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  6. B-17engineer

    B-17engineer Active Member

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    Alright Thanks a lot Tom
     
  7. Sakai-67

    Sakai-67 New Member

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    There is a book named "Zero" written by Masatake Okumiya and Jiro Horikoshi with Martin Caidin. In the book on pages 137-147 Sakai tells about this incindent in his own words.
     
  8. GrauGeist

    GrauGeist Well-Known Member

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    Are you thinking of the famous dogfight between Sakai and "pug" Southerland that happened on 7 August '42?
     
  9. B-17engineer

    B-17engineer Active Member

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    Yes i am!! Thanks
     
  10. GrauGeist

    GrauGeist Well-Known Member

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    That was a great dogfight, and before that, "pug" Southerland was brawling with two zeros before Sakai jumped in...and Sakai was completely amazed at how the F4F was holding up against them all.

    From Sakai's biography:
    And the irony was that Southerland had jammed guns...they had been damaged by one of the Japanese bombers he had attacked before mixing it up with the fighters...Sakai had been wondering for years why the Wildcat never fired on him when it had him dead-to-rights a few times during that showdown.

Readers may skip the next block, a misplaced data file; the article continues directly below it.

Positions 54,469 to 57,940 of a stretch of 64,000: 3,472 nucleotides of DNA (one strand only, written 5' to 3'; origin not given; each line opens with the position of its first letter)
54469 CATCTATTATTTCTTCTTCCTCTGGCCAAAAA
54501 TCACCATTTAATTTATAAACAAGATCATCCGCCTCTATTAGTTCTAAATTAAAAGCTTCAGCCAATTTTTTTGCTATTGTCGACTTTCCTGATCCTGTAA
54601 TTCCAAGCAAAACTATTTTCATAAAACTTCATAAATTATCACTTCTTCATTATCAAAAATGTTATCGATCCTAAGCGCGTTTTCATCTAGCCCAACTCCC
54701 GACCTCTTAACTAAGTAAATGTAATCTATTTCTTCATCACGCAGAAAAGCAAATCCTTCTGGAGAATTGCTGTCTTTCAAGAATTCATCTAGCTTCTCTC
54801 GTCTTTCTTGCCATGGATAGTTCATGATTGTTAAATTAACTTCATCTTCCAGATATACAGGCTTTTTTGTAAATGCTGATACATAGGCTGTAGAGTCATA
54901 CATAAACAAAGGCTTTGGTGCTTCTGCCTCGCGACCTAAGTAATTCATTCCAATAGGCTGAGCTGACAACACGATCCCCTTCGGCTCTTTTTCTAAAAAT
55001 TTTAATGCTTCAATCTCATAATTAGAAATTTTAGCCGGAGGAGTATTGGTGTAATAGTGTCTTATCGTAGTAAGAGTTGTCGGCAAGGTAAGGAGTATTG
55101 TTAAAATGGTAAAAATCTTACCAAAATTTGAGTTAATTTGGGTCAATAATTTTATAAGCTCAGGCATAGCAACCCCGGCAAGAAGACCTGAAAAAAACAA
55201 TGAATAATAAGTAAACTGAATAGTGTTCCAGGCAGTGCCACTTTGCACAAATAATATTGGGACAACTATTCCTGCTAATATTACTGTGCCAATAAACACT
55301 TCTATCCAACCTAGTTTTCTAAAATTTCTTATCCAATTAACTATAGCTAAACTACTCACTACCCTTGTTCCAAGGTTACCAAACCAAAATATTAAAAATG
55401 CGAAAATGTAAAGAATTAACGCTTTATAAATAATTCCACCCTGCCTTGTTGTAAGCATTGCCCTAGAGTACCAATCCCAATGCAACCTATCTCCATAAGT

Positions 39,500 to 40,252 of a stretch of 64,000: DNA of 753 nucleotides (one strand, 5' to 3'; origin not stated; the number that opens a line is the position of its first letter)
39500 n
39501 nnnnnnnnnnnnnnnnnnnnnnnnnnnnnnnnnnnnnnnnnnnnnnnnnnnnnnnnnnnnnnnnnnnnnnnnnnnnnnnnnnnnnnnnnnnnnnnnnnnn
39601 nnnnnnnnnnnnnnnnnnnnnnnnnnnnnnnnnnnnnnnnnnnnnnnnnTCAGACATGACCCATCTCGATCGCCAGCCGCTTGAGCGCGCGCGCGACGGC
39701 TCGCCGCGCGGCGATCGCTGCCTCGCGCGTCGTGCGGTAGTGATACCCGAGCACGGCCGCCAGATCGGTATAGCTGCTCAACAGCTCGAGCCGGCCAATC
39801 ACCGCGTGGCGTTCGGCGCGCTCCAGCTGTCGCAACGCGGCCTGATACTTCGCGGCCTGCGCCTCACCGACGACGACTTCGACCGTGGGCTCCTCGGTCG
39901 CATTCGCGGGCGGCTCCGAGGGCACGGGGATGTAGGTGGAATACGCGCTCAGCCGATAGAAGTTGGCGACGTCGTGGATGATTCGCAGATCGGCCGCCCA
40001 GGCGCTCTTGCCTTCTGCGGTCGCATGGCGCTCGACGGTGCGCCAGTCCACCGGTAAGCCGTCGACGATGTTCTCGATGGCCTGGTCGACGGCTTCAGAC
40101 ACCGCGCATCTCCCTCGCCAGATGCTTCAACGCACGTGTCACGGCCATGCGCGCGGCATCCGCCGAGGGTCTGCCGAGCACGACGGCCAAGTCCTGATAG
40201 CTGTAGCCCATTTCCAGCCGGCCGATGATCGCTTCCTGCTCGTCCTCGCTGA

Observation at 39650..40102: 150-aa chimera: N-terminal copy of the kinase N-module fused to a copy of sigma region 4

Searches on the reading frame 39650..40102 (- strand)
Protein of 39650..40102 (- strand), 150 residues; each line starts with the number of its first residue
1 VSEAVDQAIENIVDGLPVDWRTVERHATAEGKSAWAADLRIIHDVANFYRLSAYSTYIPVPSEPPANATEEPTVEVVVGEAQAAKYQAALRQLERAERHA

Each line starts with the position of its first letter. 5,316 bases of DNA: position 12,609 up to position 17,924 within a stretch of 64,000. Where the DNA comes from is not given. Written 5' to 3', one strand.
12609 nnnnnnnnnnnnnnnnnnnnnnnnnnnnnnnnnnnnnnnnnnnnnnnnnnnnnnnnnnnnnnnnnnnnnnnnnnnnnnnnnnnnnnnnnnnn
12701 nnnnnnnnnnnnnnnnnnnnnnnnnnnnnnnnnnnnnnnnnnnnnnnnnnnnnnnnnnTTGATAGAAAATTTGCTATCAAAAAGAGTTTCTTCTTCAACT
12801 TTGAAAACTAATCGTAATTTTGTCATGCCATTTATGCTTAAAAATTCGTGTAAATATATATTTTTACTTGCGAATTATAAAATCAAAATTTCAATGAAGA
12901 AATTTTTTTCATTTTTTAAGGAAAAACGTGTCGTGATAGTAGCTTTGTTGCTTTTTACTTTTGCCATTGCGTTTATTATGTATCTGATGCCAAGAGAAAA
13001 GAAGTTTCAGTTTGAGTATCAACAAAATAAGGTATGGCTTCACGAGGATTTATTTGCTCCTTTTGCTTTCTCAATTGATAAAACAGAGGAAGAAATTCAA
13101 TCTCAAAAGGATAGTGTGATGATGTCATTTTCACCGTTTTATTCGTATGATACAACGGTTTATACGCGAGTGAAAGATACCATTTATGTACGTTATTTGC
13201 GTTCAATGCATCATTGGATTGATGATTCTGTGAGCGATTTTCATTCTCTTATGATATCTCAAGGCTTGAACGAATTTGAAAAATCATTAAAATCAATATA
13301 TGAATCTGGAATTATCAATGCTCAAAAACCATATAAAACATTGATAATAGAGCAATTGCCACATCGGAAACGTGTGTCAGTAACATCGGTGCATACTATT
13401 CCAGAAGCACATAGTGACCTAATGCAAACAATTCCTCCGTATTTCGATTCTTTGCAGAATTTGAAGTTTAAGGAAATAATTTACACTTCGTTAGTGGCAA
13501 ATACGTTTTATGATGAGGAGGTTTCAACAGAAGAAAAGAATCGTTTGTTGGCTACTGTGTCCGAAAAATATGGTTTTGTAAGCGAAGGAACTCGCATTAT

Had Southerland been able to open fire, Japan may have been minus one of it's top Aces!
     
  11. B-17engineer

    B-17engineer Active Member

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    Wow!!! Thanks for the info Grau!
     
  12. merlin

    merlin Member

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    According to the autobiography I have, it was the Avenger Torpedo Bomber.
    "The enemy group tightened formation; perfect! They appeared to be Wildcats, and tightening their formation meant that i had not been sighted.
    If they kept their positions I would be able to hit them without warning, coming up from their rear and below. Just another few seconds ... I'd be able to get in at least two on the first firing pass. I closed in as close as possible. The distance inthe range finder shrank to 200 yards - then 100 - 70 - 60 ...
    I was in a trap! The enemy planes are not fighters, but bombers, the new Avenger torpedo planes, types I had never seen before."
     
  13. JoeB

    JoeB Member

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    The book 'Samurai' does say that...but it's not a reliable book. Not even reliable as to what Sakai said, even besides the usual problem of things looking different from the US and Japanese sides. The written combat report of the Tainan Kokutai of that action survived, and says the targets were SBD's, which they clearly were according to US accounts as well, no TBF's were attacked by Zeroes that day but SBD's were, in circumstance similar to what Sakai described. And Sakai later denied saying, or said he couldn't recall having said, a number of things in that book.

    An excellent alternative, though out of print now and hard to get, is "Winged Samurai" by Henry Sakaida. It's not as heavy on text, heavily illustrated, but follows Sakai's career checking carefully against opposing accounts. And, Sakaida interviewed Sakai a lot directly too, which Caiden apparently never did (he relied on notes on somebody else's interviews with Sakai, it's said). The August 7 case is covered in special detail, and based on what Sakai told Sakaida, his account matches the attack on the SBD's even more closely.

    Joe